What Am I Feeling?. . . . . . . . . . . . . . . . . . . . . . . . 43


When God’s to Blame. . . . . . . . . . . . . . . . . . . . . . 47

DAY 10 The Thirst of Depression. . . . . . . . . . . . . . . . . . . . 51 DAY 11 The Value of Honest Praying. . . . . . . . . . . . . . . . . 55 DAY 12 Insightful Questioning . . . . . . . . . . . . . . . . . . . . . 59 DAY 13 The Most Important Question. . . . . . . . . . . . . . . . 63

DAY 14 Four Strength Builders. . . . . . . . . . . . . . . . . . . . . . 67 DAY 15 When Impossible Becomes Possible. . . . . . . . . . . . 71 DAY 16 Cleaning Out the Clay Pot . . . . . . . . . . . . . . . . . . 75 DAY 17 Taking Action. . . . . . . . . . . . . . . . . . . . . . . . . . . . 79 DAY 18 Sharing the Load. . . . . . . . . . . . . . . . . . . . . . . . . . 83 DAY 19 Vital Connections. . . . . . . . . . . . . . . . . . . . . . . . . 87 DAY 20 When Hope Needs a Hand. . . . . . . . . . . . . . . . . . 91 DAY 21 The Power of Expectation . . . . . . . . . . . . . . . . . . . 95 DAY 22 How Dark Can the Dark Be? . . . . . . . . . . . . . . . . 99 DAY 23 The Holding Power of Jesus. . . . . . . . . . . . . . . . . 103 DAY 24 Mind Renewal. . . . . . . . . . . . . . . . . . . . . . . . . . . 107 DAY 25 Raindrops of Praise. . . . . . . . . . . . . . . . . . . . . . . 111 DAY 26 Don’t Just Stand There, Help Someone. . . . . . . . 115 DAY 27 When It All Comes Together. . . . . . . . . . . . . . . . 119 DAY 28 How You Respond Matters . . . . . . . . . . . . . . . . . 123 DAY 29 The Power of “But” and “Yet” . . . . . . . . . . . . . . . 127 DAY 30 When Hope Thrives . . . . . . . . . . . . . . . . . . . . . . 131 APPENDIX Signs That You May Be Suffering from Depression . . . . . . 137 When to Seek Professional Help. . . . . . . . . . . . . . . . . . . . . 139



’m so glad to have had the opportunity to write a book offering 30 days of hope for those who are depressed. Based on the reactions I get when I speak to groups about depression, its message is much needed. It’s not unusual for me to get this response: “Thank you for being honest enough to say Christians can get depressed.” I’m grateful to New Hope Publishers for agreeing with me that Christians do get depressed and giving me the chance to write words of encouragement. I’m grateful to Mark Bethea, Sarah Doss, Melissa Hall, Reagan Jackson, Maegan Roper, Tina Atchenson, and others of the New Hope team who believed in the book and saw it through to completion. I also appreciate the help of my husband, Bob Poinsett; my sister, Judy Mills; and my son, Ben Poinsett. They read the manuscript day-by-day, found errors, and gave me valuable feedback and encouragement. I’m sure the book reads better because of their help. Janet Hofer showed support with lovely, weekly handmade cards letting me know she was praying for me. Others prayed too, and I say thanks to Jim Poinsett, Margie Kruse, Barb Speer, Naomi Richardson, Janet Palmer, Pat Bearden, Betty Dockery, Mary Rose Fox, Annette Huber, Sue Johnson, Julie Andresen, Cheryl Stahlman, Virgie Finn, Jan Turner, Myrna Turner, Kristi Neace, Valerie Howe, and Mary Ann Paille. If I’ve missed a name, please forgive me, and let me know so I can thank you in person. All of you, in your own way, added to the richness of the book’s content. Let’s now pray that many people will find some light in the darkness of their depression. A C KN O W L ED G M E N T S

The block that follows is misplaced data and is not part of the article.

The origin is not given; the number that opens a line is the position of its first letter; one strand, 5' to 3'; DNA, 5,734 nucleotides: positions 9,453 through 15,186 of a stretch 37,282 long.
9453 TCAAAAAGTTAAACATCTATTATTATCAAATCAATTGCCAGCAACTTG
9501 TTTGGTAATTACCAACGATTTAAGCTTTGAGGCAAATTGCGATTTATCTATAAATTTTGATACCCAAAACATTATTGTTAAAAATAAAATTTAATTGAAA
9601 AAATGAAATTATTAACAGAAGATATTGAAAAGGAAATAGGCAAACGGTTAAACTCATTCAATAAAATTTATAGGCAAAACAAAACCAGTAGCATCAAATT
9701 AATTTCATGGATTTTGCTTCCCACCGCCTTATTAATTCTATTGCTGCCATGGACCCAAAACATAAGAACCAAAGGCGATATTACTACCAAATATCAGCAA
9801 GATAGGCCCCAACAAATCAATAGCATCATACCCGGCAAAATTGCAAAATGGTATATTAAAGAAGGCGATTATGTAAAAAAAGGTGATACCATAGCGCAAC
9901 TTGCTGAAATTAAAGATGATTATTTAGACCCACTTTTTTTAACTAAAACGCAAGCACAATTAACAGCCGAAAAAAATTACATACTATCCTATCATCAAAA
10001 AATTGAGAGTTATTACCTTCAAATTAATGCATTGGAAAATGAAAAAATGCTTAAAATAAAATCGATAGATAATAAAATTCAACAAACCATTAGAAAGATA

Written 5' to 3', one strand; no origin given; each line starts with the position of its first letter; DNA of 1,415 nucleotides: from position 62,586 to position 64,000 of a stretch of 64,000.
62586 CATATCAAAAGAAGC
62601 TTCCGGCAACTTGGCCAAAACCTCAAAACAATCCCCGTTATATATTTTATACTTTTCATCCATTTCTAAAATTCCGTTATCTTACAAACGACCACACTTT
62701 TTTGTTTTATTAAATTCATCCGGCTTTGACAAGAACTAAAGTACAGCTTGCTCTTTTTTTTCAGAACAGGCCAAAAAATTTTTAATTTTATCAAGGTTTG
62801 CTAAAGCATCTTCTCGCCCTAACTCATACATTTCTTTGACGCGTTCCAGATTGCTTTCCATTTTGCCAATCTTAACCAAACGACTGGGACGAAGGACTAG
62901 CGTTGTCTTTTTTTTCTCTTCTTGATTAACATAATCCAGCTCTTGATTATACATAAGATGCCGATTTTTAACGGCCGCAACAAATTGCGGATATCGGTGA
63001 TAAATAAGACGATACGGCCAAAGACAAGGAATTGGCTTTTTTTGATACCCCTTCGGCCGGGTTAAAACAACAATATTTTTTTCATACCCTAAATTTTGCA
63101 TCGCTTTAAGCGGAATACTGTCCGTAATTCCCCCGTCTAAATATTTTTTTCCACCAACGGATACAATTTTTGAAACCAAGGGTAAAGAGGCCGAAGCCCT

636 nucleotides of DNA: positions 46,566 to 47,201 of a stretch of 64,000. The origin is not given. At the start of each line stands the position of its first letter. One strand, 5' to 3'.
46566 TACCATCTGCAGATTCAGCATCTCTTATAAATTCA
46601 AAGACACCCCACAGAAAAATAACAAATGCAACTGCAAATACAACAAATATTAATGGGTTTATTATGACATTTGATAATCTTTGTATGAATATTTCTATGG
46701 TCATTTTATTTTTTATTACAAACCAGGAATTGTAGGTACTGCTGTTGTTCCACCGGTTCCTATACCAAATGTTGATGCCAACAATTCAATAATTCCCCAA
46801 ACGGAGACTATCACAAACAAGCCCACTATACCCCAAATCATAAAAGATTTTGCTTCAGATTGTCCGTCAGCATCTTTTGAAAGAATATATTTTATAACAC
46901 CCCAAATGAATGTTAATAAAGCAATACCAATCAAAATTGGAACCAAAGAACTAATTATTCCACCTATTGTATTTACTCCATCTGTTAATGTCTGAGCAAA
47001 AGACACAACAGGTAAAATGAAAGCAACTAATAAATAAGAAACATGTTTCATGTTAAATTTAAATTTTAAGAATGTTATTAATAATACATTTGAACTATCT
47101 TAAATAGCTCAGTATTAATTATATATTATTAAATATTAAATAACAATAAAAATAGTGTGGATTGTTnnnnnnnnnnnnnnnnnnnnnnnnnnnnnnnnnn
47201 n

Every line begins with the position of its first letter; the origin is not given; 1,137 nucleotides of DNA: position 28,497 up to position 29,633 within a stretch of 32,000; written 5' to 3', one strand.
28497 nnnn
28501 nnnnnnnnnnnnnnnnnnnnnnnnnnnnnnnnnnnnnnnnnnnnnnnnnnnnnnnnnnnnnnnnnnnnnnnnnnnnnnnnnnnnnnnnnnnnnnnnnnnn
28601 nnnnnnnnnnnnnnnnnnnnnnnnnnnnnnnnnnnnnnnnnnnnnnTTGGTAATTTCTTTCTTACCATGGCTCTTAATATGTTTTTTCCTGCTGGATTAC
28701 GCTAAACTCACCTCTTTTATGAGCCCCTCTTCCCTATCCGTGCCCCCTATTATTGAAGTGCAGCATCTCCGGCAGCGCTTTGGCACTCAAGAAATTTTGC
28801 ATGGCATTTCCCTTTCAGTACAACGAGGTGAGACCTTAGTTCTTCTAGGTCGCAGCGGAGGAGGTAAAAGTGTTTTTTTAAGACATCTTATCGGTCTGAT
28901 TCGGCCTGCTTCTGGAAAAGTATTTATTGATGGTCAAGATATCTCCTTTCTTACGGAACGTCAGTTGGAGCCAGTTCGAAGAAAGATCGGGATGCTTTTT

re you feeling sad? Have you lost interest in what you used to do? Do you feel like life will never be the same again? If your answer is yes, then I trust this book will be an encouragement to you. Writing it was encouragement for me, for it reminded me of the many lessons I’ve learned in studying depression, talking with others about their experiences, and seeing what the Bible has to say. I was depressed before I knew there was such a thing as depression. Oh, I had used the word many times, but I didn’t know there was an identifiable condition known as depression. Once I learned this, I began to study depression. I wanted to understand it and help myself recover. What I learned was so insightful that I wanted to share it with my Sunday School class at one of our outside-the-church monthly gatherings. After announcing we’d be discussing depression, I had more people show up than ever before. Hmmm, I thought, maybe this is something people need help with. So I began speaking about it. I went to conferences and workshops and shared what I learned. People always wanted to talk with me afterwards, to tell me about their experiences. I’m not a mental health